Manage episode 300950827 series 2889668
The Black Entrepreneur State Fair is designed to support Black businesses. This year's opening drew over 2000 attendees with bouncy houses, 70 vendors, and live entertainment outside Midtown Global Market in Minneapolis. Feven Gerezgiher reports
Feven Gerezgiher reports:
While many celebrate the opening of the Minnesota State Fair this week, people like Isaac Kamsin are sticking to the all black atmosphere across the river at the Black Entrepreneur State Fair.
“I like the idea that this is black-owned,” said Kamsin. “I like to see the diversity of businesses here. You have food, you have apparel… And also just seeing the state coming out here, supporting it with some housing stuff. I think that’s really cool. Good concentration of talent and businesses.”
Co-organizer Keandrea Shelby said the fair started last year as a way to support Black businesses at a time when everything was closed. This year, she said the fair drew over 2000 attendees to its opening, with bouncy houses, 70 vendors, and live entertainment outside Midtown Global Market.
Racial justice advocates have criticized the Minnesota State Fair in recent years for having a disproportionate number of white vendors relative to the state’s population. General Manager Jerry Hammer said the Minnesota State Fair is working to streamline the vendor selection process. The Fair is also gathering data to create a baseline for future diversity work.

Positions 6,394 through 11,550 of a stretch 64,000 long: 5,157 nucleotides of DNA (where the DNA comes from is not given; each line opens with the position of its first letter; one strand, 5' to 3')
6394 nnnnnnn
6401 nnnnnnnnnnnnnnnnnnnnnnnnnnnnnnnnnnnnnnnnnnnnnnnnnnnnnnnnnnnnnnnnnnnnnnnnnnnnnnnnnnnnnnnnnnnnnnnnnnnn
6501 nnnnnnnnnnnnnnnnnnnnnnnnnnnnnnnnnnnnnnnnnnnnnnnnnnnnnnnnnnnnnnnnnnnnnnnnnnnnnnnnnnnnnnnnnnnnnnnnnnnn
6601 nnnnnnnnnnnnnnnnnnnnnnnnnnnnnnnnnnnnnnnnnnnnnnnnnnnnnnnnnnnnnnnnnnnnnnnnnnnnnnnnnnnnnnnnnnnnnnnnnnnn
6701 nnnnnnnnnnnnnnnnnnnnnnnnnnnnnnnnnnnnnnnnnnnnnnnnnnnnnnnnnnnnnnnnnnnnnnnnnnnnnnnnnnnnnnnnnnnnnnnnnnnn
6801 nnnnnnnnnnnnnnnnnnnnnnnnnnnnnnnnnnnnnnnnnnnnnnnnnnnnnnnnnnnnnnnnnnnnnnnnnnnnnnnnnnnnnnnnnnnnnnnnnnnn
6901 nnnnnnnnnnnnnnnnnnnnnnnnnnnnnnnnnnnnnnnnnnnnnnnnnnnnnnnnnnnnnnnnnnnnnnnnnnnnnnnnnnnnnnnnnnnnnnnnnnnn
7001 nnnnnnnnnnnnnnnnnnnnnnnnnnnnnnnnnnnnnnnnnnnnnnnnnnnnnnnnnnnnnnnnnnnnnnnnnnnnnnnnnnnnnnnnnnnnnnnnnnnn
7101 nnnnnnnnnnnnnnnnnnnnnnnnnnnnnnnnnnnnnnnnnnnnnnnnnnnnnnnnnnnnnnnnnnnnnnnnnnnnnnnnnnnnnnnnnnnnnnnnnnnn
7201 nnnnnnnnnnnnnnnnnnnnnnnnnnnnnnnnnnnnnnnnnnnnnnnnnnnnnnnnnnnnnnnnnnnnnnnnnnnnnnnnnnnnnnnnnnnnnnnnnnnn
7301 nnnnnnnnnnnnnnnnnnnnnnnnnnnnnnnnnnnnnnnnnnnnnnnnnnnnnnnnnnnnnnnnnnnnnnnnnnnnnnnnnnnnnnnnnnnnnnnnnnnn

At the Black Entrepreneur State Fair, vendors like horticulturalists Shontay Evans appreciate that Black dollars are circulating within the community.
“I’ve been doing my business for two years and this is one of the biggest events I’ve ever done. I’m really happy to be a part of it because seeing all these Black people out here doing our thing is really happy and humbling,” she said.
The Black Entrepreneur State Fair is also launching a girls mentorship program and a back-to-school drive. Visitors can donate new backpacks for entry through the end of the fair this Saturday.